What Should I Do in Port? – Cruise Ship Excursions

Once you’ve decided what you want to do in port, the next question is how. There are many different ways to go about visiting your chosen sights.

The easiest and most convenient way to see the sights in which you are interested is to purchase a ship excursion. Cruise lines sell shore excursion tickets online before the cruise, and from a sales desk onboard once the cruise departs. Ship excursions are convenient and easy, because there is little to no preparation involved, and you can simply put yourself into the hands of a cruise-line-approved tour guide who will get you on and off a bus, bring you to the important sights, and make sure you have a chance to empty your bladder (and empty your wallet) at the appropriate moments. You don’t have to do any work, and you don’t have to worry about any transportation. Simply show up at your designated meeting point (usually onboard the ship, or occasionally on the dock right next to the gangway where you disembark the ship) and everything will be taken care of for you. Your guide will explain the history and importance of the sights you view, and you will remain in an ‘English-speaking/Americanized bubble’ for your entire stay ashore.

The other major advantage to taking a cruise ship excursion is that the cruise line remains responsible for you. If anything happens during your tour to delay you and prevent you from returning to port on time, the ship will wait for your group. You will never be left in the lurch on shore in a foreign country.

So what are the negatives of taking a ship-sponsored shore excursion? First is that ‘bubble’ I mentioned. If you travel with a pack of tourists, you’re going to be treated like a pack of tourists. Vendors will hawk their wares, locals will exhibit a touch of disdain, and you’ll be seen as an ‘easy mark’ for scam artists. You won’t have a chance to experience the true atmosphere of the port city, or truly engage with its people and culture. To some, this is a good thing, because they are scared to step outside of their comfort zones. But if you want to see something different, to encounter a place that isn’t what you see every day at home, then a cruise ship excursion may not be for you.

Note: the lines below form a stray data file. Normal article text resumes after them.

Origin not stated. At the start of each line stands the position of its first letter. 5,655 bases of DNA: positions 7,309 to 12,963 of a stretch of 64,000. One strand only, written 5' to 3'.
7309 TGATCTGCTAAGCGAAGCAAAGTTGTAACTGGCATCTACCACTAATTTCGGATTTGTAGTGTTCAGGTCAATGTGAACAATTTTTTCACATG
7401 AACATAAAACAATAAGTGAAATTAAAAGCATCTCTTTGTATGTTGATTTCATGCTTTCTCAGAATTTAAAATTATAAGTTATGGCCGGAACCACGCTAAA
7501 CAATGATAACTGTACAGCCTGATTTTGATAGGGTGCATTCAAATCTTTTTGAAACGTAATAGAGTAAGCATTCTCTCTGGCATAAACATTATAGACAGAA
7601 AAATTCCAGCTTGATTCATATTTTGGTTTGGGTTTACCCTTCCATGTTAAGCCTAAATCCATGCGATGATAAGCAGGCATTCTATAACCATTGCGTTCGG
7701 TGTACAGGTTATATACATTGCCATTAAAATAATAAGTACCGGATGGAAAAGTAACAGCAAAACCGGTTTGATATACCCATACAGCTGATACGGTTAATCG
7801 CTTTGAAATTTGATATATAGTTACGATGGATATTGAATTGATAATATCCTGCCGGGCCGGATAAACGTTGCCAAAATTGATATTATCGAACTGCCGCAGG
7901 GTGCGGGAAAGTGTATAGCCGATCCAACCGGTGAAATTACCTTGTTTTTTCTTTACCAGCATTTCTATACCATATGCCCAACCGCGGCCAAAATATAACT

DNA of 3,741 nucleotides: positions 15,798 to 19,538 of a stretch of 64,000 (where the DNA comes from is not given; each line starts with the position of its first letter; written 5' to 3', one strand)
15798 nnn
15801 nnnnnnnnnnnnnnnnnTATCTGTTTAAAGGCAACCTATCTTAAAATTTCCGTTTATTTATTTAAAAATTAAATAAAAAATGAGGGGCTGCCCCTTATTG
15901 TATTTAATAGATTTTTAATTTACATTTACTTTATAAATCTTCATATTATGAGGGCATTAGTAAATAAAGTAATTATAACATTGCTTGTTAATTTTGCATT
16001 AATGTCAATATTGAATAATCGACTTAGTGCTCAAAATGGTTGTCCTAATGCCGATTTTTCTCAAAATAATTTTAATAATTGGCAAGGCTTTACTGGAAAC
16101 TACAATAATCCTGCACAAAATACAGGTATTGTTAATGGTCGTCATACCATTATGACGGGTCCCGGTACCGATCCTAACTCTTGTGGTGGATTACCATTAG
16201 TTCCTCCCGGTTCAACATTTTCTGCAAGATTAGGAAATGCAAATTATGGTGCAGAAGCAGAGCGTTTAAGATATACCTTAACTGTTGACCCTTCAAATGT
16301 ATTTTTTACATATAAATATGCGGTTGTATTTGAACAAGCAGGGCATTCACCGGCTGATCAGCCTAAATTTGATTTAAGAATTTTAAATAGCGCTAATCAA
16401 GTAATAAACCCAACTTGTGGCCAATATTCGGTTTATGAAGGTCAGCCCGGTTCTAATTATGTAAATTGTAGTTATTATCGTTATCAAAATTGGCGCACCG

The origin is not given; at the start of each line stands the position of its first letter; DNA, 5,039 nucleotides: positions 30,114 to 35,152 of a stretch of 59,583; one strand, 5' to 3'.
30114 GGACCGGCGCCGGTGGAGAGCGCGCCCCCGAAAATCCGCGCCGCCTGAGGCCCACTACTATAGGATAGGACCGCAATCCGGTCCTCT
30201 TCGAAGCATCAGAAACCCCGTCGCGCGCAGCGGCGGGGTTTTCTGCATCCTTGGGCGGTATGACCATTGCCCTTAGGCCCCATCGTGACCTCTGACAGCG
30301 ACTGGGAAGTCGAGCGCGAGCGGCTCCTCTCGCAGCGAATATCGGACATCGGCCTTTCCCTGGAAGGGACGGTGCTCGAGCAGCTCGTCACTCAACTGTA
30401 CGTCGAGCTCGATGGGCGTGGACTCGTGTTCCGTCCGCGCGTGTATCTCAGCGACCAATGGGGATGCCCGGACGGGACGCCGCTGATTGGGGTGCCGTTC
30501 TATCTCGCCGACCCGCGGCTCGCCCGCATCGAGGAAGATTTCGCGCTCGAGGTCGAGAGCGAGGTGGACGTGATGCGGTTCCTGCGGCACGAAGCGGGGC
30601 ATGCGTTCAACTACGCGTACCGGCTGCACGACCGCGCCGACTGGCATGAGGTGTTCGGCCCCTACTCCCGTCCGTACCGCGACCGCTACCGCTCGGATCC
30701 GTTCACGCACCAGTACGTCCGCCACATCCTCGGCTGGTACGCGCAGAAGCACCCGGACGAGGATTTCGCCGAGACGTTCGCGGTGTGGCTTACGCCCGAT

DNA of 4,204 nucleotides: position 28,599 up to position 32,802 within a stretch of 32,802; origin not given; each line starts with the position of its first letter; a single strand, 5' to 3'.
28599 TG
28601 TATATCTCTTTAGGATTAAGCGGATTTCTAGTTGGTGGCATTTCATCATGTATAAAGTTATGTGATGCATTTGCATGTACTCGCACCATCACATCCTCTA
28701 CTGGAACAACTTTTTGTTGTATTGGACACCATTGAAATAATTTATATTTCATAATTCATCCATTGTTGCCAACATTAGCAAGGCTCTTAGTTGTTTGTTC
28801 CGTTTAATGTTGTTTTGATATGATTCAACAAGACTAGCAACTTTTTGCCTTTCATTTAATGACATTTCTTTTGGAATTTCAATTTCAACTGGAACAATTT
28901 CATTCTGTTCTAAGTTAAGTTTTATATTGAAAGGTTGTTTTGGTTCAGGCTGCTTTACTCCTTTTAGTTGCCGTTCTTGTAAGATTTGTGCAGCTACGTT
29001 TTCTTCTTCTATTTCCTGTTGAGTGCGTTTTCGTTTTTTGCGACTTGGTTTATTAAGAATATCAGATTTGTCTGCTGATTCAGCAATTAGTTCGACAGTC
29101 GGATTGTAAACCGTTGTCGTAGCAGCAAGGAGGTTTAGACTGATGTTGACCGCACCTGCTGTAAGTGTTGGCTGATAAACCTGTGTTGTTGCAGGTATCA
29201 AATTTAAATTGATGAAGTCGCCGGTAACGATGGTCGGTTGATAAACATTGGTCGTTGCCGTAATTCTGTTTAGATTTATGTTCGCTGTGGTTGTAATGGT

Another disadvantage to a cruise ship excursion is their size. Generally, tour busses hold thirty to forty individuals, and the group moves at the speed of the slowest participant. When the tour makes a bathroom stop, every bladder must be emptied before you can proceed. If even one person is late getting back to the bus, the tour is delayed, and time at the next stop is shortened. If you are used to traveling at your own pace, this can be frustrating in the extreme. Additionally, traveling in a group this large means that you are always in a crowd. You are unlikely to get a chance to see sites without others in the way, all jostling to get the best view or picture of the sights.

On a cruise ship tour, you do not choose the itinerary. As such, the tour guide will take you to the places on their list, and you may spend less time than you wish at the places that interest you most, and/or have to endure visits to places that you would never choose to see on your own. The most infamous of these is the ‘forced shopping stop’, which every cruise ship tour seems to include. Invariably, your tour will stop at some kind of factory, plantation or massive store and be given time to ‘look around’. Don’t be fooled by the tour guide’s spiel: tour companies are given kickbacks for bringing tourists to these places, and they will do so no matter what, even at the expense of cutting short your time at the true sights.

But the primary disadvantage for most cruisers is that ship excursions are costly. The cruise ship charges you the rack rate for any excursions, plus an added markup to give them a healthy profit. When you are not onboard the ship, you are not generating any onboard revenue for the cruise line, and as such, they want to take a cut of your onshore spending if at all possible. No matter what they say, you aren’t going to be getting any ‘deals’ from a cruise line.

Generally, I prefer not to use cruise line excursions unless the places I want to visit ashore are extremely difficult to get to (such as visiting Berlin from the port of Warnemunde, or Moscow from the port of St. Petersburg), or the country itself is a place where I would feel uncomfortable traveling on my own (such as when we visited Vietnam and the port was in the middle of the countryside where no one spoke any kind of English), or if I feel the logistics of getting back to the ship on time would be difficult (such as visiting the Amalfi Coast in Italy, where traffic jams can be the stuff of legends). Cruise ship excursions can also be useful if you are taking them as you disembark the ship at the end of the cruise, and they drop you off at the airport at the end of the tour. When you factor in the cost of traveling to the airport from the cruise port, these ‘disembarkation excursions’ may be a reasonable cost and convenience.

Yet in most ports, we prefer to tour on our own. Next time, I’ll discuss different ways of touring if you don’t want to travel with a ship-sponsored excursion.